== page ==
Productive people like Tumblr founder David Karp don’t check or read their emails in the first 15 minutes of their workday. They know they will get distracted easily. If they anticipate important emails from their superiors and customers, they will scan their inbox for these emails and schedule replies accordingly. They don’t read emails in chronological order and reply to emails immediately.

Productive people know they get the most work done in the morning, so they prioritize what is important and plan their work first. They put their mobile phone on silent and do not have their schedule dictated by incoming messages and notifications.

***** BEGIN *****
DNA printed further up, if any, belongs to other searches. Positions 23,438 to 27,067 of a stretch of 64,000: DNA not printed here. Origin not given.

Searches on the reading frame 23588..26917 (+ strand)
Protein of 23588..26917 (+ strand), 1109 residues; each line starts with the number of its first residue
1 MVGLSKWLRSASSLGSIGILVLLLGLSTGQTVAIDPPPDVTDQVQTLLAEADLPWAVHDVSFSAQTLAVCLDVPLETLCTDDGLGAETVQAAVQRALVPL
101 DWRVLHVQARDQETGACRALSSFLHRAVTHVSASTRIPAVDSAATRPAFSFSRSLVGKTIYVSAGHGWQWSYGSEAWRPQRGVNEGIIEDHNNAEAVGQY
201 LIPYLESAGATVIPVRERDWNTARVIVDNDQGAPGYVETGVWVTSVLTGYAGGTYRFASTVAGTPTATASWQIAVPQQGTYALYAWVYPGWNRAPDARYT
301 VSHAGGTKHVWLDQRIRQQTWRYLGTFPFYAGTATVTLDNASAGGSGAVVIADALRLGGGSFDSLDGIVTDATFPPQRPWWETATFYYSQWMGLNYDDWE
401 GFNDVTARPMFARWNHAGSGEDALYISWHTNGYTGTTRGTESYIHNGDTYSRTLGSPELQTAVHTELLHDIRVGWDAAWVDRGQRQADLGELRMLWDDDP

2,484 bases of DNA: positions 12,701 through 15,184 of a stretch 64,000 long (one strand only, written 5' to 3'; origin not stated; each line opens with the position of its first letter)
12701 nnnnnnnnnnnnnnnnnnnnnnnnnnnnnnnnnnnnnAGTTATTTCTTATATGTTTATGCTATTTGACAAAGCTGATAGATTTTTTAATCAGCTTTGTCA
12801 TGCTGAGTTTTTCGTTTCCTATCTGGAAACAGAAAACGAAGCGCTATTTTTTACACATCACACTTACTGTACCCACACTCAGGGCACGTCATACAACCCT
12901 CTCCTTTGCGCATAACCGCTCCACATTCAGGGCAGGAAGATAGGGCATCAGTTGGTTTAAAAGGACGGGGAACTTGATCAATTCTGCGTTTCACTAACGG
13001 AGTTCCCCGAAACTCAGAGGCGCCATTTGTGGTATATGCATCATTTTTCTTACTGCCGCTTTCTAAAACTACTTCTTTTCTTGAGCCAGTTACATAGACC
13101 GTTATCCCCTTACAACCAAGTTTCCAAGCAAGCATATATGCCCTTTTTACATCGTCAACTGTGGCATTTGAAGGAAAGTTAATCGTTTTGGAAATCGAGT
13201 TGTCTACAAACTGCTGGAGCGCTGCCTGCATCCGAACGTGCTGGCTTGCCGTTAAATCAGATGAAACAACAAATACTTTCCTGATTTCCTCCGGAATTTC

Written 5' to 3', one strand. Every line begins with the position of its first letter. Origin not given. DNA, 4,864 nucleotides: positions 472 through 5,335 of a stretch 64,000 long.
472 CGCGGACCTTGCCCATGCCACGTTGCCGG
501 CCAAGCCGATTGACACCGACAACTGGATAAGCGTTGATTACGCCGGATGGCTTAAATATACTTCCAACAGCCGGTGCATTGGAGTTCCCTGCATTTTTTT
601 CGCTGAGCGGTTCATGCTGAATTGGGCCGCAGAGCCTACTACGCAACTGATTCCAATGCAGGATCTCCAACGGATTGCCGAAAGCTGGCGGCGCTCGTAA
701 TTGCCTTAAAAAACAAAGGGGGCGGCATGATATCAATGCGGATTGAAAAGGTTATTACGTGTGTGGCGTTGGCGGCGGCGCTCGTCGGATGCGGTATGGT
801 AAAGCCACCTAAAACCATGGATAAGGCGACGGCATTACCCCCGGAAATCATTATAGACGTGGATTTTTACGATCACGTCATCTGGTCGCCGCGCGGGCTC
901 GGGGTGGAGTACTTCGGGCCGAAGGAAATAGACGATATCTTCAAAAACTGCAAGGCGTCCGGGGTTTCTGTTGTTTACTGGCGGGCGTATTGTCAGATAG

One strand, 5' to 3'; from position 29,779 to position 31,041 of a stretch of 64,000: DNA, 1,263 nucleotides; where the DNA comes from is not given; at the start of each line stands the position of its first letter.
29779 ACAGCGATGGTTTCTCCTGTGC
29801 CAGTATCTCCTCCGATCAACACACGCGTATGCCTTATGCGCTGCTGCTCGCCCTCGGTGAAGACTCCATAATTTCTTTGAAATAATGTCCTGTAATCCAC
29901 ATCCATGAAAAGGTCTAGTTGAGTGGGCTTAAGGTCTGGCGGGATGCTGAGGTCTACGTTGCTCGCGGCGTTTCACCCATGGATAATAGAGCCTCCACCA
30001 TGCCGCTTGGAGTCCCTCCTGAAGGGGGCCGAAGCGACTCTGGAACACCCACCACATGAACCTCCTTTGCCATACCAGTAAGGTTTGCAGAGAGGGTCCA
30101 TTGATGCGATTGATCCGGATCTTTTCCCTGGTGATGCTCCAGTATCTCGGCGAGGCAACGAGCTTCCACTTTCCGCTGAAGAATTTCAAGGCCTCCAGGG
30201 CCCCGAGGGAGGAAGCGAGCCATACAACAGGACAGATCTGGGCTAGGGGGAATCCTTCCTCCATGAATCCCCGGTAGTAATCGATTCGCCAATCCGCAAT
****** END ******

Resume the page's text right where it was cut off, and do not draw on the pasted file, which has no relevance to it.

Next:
Similar to athletes who use visualization techniques for training and competition, productive people run through positive images of success and achievement in their mind. They mentally rehearse and practice what they have to do for the day and program their subconscious mind. When it’s time for them to actually perform the task, they find it much easier.

After visualizing the future, productive people take a moment to be present. They know they may get too busy during the day so they take a break even before they start their work. Breathing deeply provides oxygen to your brain. It makes you think clearer and allow you to be calmer. Successful people like Oprah Winfrey and Arianna Huffington take time to mediate in the morning too.

Productive people know they have to sit in front of the computer all day. They know that being inactive for too long would bring them health problems in the long run. To combat this they do some light stretching in the first 15 minutes of the workday and schedule time to stretch throughout the day.